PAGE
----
To mask or not to mask? That is the question for Vermont retailers as they reopen.


Americans emerging from lockdown will be facing difficult decisions about the risks they’re willing to tolerate. Here are tips for staying safe. USA TODAY

Mark Bouchett was working the front door Monday at Homeport, the home and kitchen store he owns on Burlington’s Church Street. Bouchett doesn’t normally greet everyone who comes into his store, but these are not normal times.

Vermont’s nonessential retailers were able to open on a limited basis Monday for the first time in months. Bouchett wanted to keep tabs of how things are going for his staff and customers, especially when it comes to masks and social distancing.

“We’re just about to crack the seal on what promises to be an interesting day,” Bouchett said.

Bouchett is not requiring customers to wear masks, but he is offering them disposable masks if they don’t have masks of their own. Let’s just say he really wants everyone to wear a mask.

More: How shoppers respond to the reopening of Vermont stores after a 2 month coronavirus shutdown

“Obviously all our staff are wearing them,” Bouchett said. “We know people have mixed feelings. If they refuse a mask I’ll give them a more serious reminder about social distancing. That’s our plan. Like any plan, we’ll adapt and change. If folks aren’t behaving we’ll insist they wear masks.”

Gov. Phil Scott confirmed Monday that although his orders make no mask requirements for customers, stores can refuse service to customers who won’t wear masks.

In Williston, the big box stores like Staples, New Balance and AT&T were opened Monday for walk-ins, requiring masks. PetsMart and Home Depot have been open — PetsMart requires masks, Home Depot does not, but does count everyone coming in the door to make sure they don’t exceed their regulated capacity.

You’re not getting in without a mask

Marc Sherman, co-owner of Outdoor Gear Exchange, across Church Street from Homeport, is not waiting to gauge the behavior of his customers to decide whether to require masks. You won’t get into OGE without a mask.

“We are very committed to the concept that everybody is discussing around social distancing and the importance of avoiding the spread of COVID-19,” Sherman said. “Our staff is expected to wear masks to protect the public. It’s reasonable for us to expect the public to wear masks to protect us.”

That said, there’s no substitute for having people in the store, Sherman said, even though online sales and curbside pickup have provided a limited amount of revenue since retailers were shut down in mid-March by orders from Gov. Phil Scott.

The bathrooms and changing rooms at OGE are closed, and Sherman changed some of the foot traffic patterns within the store in the interest of maintaining social distancing.

“People can take stuff home and try it on,” he said. “We don’t have the resources to clean up after every person.”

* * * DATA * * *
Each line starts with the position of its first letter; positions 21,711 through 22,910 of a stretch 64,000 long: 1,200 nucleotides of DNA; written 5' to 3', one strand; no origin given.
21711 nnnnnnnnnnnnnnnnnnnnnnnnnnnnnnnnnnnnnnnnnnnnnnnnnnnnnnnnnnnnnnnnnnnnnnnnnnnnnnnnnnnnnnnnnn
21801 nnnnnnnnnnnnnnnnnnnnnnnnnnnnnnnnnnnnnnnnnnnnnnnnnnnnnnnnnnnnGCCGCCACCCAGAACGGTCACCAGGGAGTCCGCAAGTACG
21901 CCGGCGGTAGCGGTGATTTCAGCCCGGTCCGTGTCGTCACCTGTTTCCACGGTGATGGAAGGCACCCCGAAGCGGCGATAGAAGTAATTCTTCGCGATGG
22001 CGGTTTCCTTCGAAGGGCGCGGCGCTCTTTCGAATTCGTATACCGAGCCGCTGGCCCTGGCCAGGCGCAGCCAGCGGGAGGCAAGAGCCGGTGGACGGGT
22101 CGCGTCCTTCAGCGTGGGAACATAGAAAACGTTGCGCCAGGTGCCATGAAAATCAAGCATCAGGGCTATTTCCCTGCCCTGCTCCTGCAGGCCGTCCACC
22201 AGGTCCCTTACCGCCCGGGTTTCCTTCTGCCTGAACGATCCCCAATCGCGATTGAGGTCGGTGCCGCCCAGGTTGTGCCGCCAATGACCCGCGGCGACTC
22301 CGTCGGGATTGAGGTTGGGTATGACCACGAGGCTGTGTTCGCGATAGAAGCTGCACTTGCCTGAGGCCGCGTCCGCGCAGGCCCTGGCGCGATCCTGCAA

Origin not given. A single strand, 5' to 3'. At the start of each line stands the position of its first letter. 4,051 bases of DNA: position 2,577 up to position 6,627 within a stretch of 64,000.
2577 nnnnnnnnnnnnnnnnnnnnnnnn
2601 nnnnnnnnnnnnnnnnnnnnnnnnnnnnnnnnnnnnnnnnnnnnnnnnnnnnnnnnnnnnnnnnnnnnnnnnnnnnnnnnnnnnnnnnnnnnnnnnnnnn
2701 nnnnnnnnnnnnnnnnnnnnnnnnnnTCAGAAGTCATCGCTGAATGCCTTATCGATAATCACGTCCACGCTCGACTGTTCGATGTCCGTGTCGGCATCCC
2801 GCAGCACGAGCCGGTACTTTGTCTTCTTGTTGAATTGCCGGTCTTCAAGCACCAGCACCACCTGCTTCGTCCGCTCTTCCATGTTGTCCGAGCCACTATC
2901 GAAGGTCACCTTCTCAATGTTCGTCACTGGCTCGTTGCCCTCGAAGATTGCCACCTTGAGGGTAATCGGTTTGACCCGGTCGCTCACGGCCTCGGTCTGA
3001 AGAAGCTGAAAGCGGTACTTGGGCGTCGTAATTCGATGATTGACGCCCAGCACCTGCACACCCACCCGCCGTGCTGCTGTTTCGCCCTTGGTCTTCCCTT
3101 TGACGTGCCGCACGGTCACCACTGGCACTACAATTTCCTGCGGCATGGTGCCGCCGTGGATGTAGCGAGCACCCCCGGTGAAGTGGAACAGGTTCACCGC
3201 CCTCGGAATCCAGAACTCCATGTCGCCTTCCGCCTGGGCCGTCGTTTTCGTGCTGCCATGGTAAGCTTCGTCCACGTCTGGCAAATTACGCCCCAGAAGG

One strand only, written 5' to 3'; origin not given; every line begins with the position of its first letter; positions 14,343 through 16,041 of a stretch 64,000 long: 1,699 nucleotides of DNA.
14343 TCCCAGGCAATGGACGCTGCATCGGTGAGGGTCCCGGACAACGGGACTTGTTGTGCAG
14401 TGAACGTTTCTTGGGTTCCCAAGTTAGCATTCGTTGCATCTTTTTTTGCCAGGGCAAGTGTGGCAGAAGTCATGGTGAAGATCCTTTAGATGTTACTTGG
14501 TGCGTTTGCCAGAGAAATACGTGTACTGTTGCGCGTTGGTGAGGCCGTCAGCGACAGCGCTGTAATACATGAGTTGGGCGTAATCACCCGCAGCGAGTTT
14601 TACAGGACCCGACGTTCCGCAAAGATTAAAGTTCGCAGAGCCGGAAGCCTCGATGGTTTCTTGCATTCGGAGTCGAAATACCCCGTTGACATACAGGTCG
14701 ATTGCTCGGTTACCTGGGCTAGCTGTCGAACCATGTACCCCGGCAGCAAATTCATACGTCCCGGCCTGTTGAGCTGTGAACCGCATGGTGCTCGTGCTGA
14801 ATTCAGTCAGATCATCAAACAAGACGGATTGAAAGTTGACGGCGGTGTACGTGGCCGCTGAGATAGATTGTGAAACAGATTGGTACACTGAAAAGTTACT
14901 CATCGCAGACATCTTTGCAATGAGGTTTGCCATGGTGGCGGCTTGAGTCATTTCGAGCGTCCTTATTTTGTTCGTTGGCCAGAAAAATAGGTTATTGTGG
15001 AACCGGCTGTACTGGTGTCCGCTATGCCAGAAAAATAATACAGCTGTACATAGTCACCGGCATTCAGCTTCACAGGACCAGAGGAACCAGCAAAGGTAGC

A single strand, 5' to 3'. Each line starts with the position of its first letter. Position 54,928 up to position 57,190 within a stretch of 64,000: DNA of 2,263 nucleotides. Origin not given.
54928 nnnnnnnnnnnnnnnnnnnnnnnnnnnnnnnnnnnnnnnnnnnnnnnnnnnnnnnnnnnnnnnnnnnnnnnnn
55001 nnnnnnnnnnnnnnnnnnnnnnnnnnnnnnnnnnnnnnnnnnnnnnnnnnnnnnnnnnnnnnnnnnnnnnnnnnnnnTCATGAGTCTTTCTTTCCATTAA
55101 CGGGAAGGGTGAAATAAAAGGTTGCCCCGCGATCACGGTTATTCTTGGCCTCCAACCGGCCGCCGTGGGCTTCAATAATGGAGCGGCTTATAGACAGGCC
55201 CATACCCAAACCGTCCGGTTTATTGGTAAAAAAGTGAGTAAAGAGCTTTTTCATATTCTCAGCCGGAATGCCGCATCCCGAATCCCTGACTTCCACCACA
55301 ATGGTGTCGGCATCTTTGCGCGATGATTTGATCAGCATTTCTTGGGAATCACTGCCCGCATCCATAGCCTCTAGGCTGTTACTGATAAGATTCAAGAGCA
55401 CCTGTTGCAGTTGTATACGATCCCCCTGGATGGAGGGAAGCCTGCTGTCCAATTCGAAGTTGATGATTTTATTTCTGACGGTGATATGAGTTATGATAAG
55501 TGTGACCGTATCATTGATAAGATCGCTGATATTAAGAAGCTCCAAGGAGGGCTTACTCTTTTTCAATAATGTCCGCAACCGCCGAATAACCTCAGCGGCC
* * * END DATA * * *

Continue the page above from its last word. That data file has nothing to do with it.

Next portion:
Sherman is limiting the number of customers in the store to 50, and has given his managers the authority to adjust that number downward if it begins to feel like too many people to safely handle.

The state issued guidelines for stores set to reopen on Monday. Measures included mandating that employees wear facial coverings or masks; requiring employees to go through health and safety training for COVID-19; and setting an occupancy limit for the number of people allowed in stores. 

Some Burlington stores go beyond governor’s requirements, remain closed

Sarah Thaneuf, owner of Slate, a home decor store on Church Street, said the occupancy limit allowed her to have one person per 200 square feet or 25 percent of her store’s maximum capacity, whichever was greater. 

Under those guidelines, Thaneuf could have up to 20 customers in the store, but she decided to cut that number in half, including staff, and to only allow people in by appointment.

“Honestly to start there will be one or two people in the store,” Thaneuf said. “We have a sign that says, ‘We’re here, all you need to do is call us and we’ll let you in.’ That gives us control so we can wipe down handles and give customers masks if they don’t have one. I hope it doesn’t make any one mad.”

Slate is all about experiencing the products in the store, Thaneuf said, but she worried about keeping customers six feet apart.

“It’s really hard if two people are looking at the same display,” she said. “We’ll see how cautious people are on their own. We may not need to be that stringent, but we felt it was better to be overly cautious in the beginning.”

Up the Street at Fjallraven Burlington, District Manager Chris Tranten decided not to open the doors on Monday, as did other Church Street businesses such as Tradewinds and Kiss the Cook. Tranten said because his store is part of a national chain, he has the luxury of not being in a hurry to reopen.

“We’re taking a few days to make sure we’re going above and beyond the requirements of the state,” Tranten said. “The biggest thing is making sure the staff that works the sales floor is trained on all things safety.”

Tranten is “shooting for” opening next Monday, May 25.

“We will ask guests to wear masks and we’ll have disposable ones to offer up as they’re coming in,” Tranten said. “We’re excited to welcome our guests back in. It’s been tough for everybody. I’m excited to take a step back to some sort of normalcy.”

Contact Dan D’Ambrosio at 660-1841 or Follow him on Twitter @DanDambrosioVT. This coverage is only possible with support from our readers. Sign up today for a digital subscription. 

Read or Share this story: